TV commercials may not be so superior to digital ads when it comes to viewability as the industry believes. According to a new study from IPG Media Lab, 29 percent of TV commercials are not actually seen by viewers.
The media agency worked with TVision to analyze six months of TV viewing behavior to assess how often people are actually seeing commercials. Using a term that's more often used in the digital landscape, the study says that 29 percent of TV ad deliveries are not "viewable," meaning nobody is in the room for at least two seconds while the commercial is airing. This compares to 31 percent of digital video being unviewable.
"Viewability has long been a term of discussion in the digital advertising landscape, but now the industry is realizing just how difficult it is to measure linear TV's viewability as well, and track exactly how and when ads are being viewed," Chad Stoller, managing partner for IPG Media Lab, said in a statement.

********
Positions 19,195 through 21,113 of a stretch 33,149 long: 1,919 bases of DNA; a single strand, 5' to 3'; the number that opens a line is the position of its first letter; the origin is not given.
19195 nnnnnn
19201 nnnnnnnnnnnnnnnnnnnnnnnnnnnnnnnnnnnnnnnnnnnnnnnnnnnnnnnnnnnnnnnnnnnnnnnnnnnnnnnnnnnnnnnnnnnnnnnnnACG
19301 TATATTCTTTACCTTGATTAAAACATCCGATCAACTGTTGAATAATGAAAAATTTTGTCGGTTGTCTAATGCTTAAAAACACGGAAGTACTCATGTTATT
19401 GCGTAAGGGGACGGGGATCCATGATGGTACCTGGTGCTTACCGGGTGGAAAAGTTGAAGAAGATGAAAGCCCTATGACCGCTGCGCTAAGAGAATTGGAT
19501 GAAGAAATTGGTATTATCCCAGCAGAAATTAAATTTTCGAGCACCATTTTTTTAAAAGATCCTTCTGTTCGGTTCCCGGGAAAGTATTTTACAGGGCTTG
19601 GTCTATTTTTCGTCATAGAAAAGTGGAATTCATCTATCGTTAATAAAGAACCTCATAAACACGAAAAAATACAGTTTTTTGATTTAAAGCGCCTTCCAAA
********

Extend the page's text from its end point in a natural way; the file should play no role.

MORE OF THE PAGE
"The way TV has historically been measured does not capture the fact that TV does have a viewability problem that is similar to that of digital," says Luke McGuinness, president of TVision. "It's pretty similar in size and can have a fairly significant impact on how marketers think about their TV advertising."
The study used technology that was installed in a panel of households, recording variables such as how many people were in the room when an ad aired, whether people were engaged with the specific ad and if the ad was viewed by its target audience.
Some categories fared better than others: pharmaceutical ads were viewed 75 percent of the time, compared to 65 percent viewability for recreational ads, which includes entertainment venues, toys and games, and gyms and fitness. This could, in part, be due to the use of longer pharma ads, which tend to increase viewability, McGuinness says.